Wildfires Hit the West Coast

Chris Kwon


Poor air quality stemming from the wildfires will remain throughout California, Oregon, and Washington this week.

Two major wildfires erupted after last week’s record heatwave. In the Los Angeles National Forest, approximately 32,000 acres have been scorched by the Bobcat Fire, with only about 6% being contained. Nearby, the El Dorado Fire located in the San Bernadino Mountains continues to burn for its ninth consecutive day, destroying over 14,000 acres, but luckily authorities stated that they are gaining control of the fire with a containment rate at now nearly 50%.

A few hours up in Northern California, the largest wildfire in state history has grown to over 875,000 acres with a 25% containment rate. Previously known as the Hopkins Fire and Elkhorn Fire, the newly named August Complex Fire originated after a series of lightning strikes in mid-August that created 38 separate fires, which eventually merged together. As of today, the August Complex Fire is nearly two times the size of the second biggest wildfire in Calfornia history.

San Francisco skyline in a sea of orange.

In addition to the August Complex Fire, the SCU Lightning Complex, LNU Lightning Complex, Elkhorn, North Complex, and Creek fires burning in Northern California on Sunday also rank among the top 20 largest fires in state history.

The devastation, however, goes beyond the borders of California. Along the coast, in the Pacific Northwest, Oregon and Washington state are dealing with wildfires, as well.

In Oregon, about 35 wildfires fueled by hot, dry winds have burned more than 300,000 acres across the state, causing widespread evacuations and destroying entire communities. For Oregonians, the state’s wildfires are being described as a once in a lifetime event – placing more than 10% of the state’s population under an evacuation warning or order.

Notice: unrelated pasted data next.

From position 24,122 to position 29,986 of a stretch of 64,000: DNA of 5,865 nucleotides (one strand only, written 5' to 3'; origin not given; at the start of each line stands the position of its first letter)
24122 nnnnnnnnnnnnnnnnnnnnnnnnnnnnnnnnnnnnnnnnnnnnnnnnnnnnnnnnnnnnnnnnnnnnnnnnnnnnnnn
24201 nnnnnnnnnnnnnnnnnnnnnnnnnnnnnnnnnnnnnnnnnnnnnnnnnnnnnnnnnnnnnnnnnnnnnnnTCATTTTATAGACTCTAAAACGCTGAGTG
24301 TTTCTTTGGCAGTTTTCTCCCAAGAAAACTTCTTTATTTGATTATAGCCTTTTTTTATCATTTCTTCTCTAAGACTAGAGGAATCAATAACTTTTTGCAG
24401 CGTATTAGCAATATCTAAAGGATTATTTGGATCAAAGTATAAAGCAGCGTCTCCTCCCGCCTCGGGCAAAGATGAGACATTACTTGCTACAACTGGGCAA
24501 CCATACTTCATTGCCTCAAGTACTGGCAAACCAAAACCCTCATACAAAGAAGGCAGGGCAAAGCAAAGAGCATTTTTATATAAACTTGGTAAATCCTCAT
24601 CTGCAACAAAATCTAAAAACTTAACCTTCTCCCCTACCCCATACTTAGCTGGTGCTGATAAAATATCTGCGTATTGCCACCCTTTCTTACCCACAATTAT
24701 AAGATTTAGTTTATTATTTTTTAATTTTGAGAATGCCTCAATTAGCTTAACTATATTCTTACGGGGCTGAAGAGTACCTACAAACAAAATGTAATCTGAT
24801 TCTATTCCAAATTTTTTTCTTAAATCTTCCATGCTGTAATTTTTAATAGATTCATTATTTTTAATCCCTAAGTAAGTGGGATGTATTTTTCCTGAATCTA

FIrefighters in Mill City, Oregon.

In The Evergreen State, fires have spread rapidly across the state of Washington. More than 600,000 acres –the largest burned area in state history since 2015′s historic season – have burned this last week alone. Fortunately for those in Washington, fires are expected to peak and hit a slowdown this week with weather reports predicting heavy rainfall.

The Cold Springs Fire near Omak, Washington.

Back in our state of California, a smoke advisory was issued impacting where we call home in Southern California.

Residents in Southern California were advised to remain indoors, limit strenuous outdoor activity, turn on the air conditioning, and keep windows and doors closed inside their homes.

Luckily for those of us in the southern half of California, we are expected to see blue skies by the middle of next week due to upcoming favorable weather conditions with some light rain.

As the fires rage on, do everything you can and take every precaution to keep you and your loved ones safe. Remain prepared, stay updated on wildfire-related news, and be sure to thank any firefighters that you come across.

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